My paternal grandparents died within a month of each other when they were in their 80s. I don’t know if the second one died of a broken heart because from memory they always appeared very stern and aloof. But my grandmother certainly lost the will to continue living after my grandfather died, she had lost her lifetime partner.
Recent research has concluded how a surviving partner can die from a broken heart, with the man being most severely affected.
My mother married my father when she was 16 and still misses him desperately following his death five-and-a-half years ago after a long, happy and fun marriage. I tell her she is now paying the price for her happy marriage. They were always tactile, and there is such a huge gap left in her life.
I worry about her and I’m afraid to say she doesn’t look after herself as well as she should, her fridge is often empty and I know she feels lonely and would like me to spend more time with her. But thankfully she hasn’t given up on dressing beautifully and caring for her skin which is still silky smooth and totally free of wrinkles. I’m lucky to have inherited her genes.
She always used to say that if she died first, dad wouldn’t be able to cope without her, that he would remarry with indecent haste just so someone could care for him.
The research discovered that men fare much worse after losing a loved one, that they are up to six times more likely to die from a broken heart than women who have been bereaved within the first 12 months. Women are up to twice as likely to die in the year following a partner’s death.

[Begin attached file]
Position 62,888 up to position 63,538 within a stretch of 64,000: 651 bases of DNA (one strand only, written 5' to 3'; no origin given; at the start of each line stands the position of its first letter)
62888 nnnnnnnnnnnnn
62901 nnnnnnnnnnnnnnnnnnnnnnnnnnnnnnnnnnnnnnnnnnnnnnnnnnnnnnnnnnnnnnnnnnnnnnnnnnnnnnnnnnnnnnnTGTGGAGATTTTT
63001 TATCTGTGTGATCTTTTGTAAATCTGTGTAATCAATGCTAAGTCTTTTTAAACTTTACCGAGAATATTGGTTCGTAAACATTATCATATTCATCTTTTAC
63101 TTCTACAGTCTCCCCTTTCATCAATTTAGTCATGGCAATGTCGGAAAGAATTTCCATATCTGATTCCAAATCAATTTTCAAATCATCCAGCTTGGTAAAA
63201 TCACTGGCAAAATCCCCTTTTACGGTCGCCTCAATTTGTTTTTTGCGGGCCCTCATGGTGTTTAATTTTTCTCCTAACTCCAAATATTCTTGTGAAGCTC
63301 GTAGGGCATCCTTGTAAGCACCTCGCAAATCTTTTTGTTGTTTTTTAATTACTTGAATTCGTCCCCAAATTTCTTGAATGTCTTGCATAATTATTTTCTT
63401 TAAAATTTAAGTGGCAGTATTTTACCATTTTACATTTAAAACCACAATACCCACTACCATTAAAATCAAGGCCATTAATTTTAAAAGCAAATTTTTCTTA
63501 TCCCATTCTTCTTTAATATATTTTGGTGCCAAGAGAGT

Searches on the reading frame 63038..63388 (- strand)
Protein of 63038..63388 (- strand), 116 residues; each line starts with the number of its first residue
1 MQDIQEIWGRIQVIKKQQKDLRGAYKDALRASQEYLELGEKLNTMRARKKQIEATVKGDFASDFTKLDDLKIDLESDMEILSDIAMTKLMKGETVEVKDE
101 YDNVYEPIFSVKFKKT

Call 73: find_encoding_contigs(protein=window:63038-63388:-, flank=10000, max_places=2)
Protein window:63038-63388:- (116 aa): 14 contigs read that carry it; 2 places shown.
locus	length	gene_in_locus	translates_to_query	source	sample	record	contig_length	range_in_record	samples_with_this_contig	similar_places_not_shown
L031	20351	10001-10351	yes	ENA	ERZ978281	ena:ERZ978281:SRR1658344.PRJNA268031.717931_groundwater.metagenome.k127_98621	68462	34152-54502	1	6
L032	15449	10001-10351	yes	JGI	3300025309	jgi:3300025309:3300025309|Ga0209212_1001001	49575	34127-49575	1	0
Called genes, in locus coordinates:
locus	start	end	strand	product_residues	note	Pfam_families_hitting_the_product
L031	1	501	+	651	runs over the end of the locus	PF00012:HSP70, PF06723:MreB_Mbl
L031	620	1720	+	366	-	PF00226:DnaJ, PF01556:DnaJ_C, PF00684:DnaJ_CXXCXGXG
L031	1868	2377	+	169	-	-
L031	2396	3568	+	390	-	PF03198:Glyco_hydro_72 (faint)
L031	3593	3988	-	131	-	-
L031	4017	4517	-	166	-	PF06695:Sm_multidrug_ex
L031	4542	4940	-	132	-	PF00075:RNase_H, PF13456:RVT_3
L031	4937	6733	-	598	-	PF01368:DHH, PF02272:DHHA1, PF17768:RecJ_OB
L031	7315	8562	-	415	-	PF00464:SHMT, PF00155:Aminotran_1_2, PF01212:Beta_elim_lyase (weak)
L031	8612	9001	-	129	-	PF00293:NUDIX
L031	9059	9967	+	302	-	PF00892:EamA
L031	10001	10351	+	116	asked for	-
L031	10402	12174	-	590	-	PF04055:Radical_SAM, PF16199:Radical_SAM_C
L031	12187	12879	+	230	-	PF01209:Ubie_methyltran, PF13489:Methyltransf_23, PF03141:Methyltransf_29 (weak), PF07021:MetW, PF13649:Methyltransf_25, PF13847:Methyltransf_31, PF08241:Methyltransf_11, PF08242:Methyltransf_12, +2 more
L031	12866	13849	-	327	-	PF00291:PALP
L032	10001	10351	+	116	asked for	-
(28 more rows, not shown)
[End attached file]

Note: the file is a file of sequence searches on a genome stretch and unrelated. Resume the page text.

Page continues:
I find this so sad, the fact that their love is like an empty vessel and they do not have the strength to continue and pour that love into another direction where it will be appreciated, that their precious memories and the support of their family do not sustain them during those darkest days.
Heart experts say people who lose a loved one often adopt unhealthy habits such as smoking and a poor diet. Drinking too much too, I imagine. However, it is thought that intense loneliness and the psychological distress caused by their loss could play a large part in them simply giving up and losing the will to continue.
My very cynical mother likes to tell me about scheming women who read the obit pages in the local press to search out recently bereaved men they know of so they can ply them with sympathy and homemade apple pie, that this is a sure way of finding a new husband!
The good news from the research paper is that after the first year of mourning, the chances of a bereaved partner dying decreases, demonstrating that people can recover from losing their loved one.
Especially if there is apple pie with tea and sympathy on offer….